tampabay.com

Adversity catches up to champions

By TOM JONES
Published November 14, 2005


General manager Jay Feaster knew it was going to be one of those seasons when the Lightning finished dead last in the draft lottery.

"I knew as soon as that pingpong ball came up on July 23 and we had the last pick that the hockey gods were going to turn against us," Feaster said. "They were going to catch up to us after winning the Stanley Cup. I knew then that this was going to be a season of adversity."

Now we'll really get to see what Feaster and coach John Tortorella are made of because, for the first in their Lightning careers, the sailing is not smooth.

Throw out their first couple seasons. The Lightning was bad. The team was building, and there were no expectations. Advancing to the second round of the 2003 playoffs was a major accomplishment.

Since then, what has gone wrong?

The Lightning had no major injuries during the 2003-04 Cup season. It had a hiccup or two but still easily won the division and finished first in the Eastern Conference. The only time it trailed in a playoff series was Game 6 of the Stanley Cup final, and just getting that far surpassed even the wildest dreams of the most die-hard Lightning fan.

Now? The team is in a six-game free fall. Other than the opening-night victory against Carolina, the Lightning hasn't beaten a real good team. The special teams haven't been special. The goaltending has been up and down. The injury bug finally arrived, first to goalie Sean Burke and now to MVP Marty St. Louis.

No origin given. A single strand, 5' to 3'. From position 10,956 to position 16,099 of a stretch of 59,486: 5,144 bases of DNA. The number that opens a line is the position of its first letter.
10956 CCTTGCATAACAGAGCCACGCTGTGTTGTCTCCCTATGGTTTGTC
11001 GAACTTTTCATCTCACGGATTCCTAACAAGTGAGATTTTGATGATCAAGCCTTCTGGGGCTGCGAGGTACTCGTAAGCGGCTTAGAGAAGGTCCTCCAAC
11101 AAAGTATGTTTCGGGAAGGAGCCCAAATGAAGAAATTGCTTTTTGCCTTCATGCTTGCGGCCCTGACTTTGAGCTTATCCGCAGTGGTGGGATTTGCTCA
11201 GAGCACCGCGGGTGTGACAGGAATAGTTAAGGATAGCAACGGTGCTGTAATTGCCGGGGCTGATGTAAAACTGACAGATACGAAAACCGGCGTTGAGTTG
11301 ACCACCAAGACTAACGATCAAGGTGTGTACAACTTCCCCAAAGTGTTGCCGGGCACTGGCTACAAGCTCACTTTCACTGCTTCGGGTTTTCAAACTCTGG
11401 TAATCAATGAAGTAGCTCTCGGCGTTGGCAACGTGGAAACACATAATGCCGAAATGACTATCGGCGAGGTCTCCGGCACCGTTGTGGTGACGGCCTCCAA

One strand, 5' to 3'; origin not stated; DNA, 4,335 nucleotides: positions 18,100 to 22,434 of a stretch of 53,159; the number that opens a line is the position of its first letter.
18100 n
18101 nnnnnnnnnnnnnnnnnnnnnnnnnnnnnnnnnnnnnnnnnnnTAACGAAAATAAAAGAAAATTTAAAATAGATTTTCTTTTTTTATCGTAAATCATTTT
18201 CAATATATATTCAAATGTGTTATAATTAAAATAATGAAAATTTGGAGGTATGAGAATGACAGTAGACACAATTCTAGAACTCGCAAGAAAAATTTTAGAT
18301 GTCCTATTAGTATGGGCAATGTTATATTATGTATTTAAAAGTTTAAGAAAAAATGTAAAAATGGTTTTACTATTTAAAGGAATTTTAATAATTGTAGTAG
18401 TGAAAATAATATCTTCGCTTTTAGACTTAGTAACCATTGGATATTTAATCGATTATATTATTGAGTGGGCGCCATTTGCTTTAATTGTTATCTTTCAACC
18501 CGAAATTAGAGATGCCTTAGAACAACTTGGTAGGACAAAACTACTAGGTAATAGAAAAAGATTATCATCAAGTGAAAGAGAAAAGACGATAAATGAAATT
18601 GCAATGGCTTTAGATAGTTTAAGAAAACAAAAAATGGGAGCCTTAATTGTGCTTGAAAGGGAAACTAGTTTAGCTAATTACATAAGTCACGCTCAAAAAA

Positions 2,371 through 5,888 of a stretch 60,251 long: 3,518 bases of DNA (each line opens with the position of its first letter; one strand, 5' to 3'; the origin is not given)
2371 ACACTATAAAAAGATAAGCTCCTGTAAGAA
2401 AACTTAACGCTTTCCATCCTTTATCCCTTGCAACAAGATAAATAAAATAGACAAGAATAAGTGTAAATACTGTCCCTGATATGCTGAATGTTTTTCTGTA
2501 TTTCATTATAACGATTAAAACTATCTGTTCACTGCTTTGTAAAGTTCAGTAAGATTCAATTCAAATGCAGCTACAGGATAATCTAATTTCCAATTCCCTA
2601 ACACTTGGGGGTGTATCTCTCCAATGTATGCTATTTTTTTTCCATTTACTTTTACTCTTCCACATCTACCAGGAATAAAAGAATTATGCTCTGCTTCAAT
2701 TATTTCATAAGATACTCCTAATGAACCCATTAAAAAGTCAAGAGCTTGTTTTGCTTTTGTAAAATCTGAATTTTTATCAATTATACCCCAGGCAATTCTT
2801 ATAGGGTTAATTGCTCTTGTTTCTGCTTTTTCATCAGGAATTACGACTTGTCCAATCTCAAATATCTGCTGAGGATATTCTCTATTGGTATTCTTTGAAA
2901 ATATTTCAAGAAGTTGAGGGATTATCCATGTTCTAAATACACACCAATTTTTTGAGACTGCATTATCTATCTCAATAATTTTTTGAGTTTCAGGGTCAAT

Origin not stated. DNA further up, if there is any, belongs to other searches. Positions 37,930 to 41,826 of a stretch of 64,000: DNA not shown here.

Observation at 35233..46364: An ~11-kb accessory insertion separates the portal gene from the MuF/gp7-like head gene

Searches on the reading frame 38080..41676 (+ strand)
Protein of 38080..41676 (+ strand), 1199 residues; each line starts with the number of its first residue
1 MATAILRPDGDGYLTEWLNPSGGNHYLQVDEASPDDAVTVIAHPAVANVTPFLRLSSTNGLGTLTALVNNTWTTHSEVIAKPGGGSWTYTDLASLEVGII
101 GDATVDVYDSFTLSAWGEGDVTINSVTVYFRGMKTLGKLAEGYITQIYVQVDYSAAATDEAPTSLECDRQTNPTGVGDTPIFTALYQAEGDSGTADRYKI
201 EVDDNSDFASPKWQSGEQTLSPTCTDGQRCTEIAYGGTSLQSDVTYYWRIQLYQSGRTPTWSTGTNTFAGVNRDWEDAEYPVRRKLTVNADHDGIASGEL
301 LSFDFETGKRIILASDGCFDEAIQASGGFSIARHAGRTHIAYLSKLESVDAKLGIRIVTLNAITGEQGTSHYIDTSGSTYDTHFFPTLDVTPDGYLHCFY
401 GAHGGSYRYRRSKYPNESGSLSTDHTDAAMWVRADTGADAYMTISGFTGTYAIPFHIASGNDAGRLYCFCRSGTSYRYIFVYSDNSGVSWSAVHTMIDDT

"Our mettle is being tested," Feaster said.

Things, quite frankly, are a mess.

"I know we have a group of guys that cares deeply," Feaster said. "And we have a coaching staff that cares deeply. And I care deeply. I think every one of us is trying to do whatever we possibly can."

Problem is, there isn't much Feaster can do. Trades are next to impossible in today's salary-cap NHL, and it's way too early to talk about something that drastic anyway.

Meantime, Tortorella has tried a bunch of things. He scratched captain Dave Andreychuk for a game. He started a rookie (Brian Eklund) in goal. He banished two veterans (Chris Dingman and Martin Cibak) to the press box while playing two kids. He has reshuffled the lines again and again. He has gone easy and hard on the players.

The Lightning continues to look for an answer.

"We're going to work our way through it," Feaster said. "When you're dealing with guys who care, as I know these guys do, it's a matter of sticking together and working through it. And we will. I have no question about that."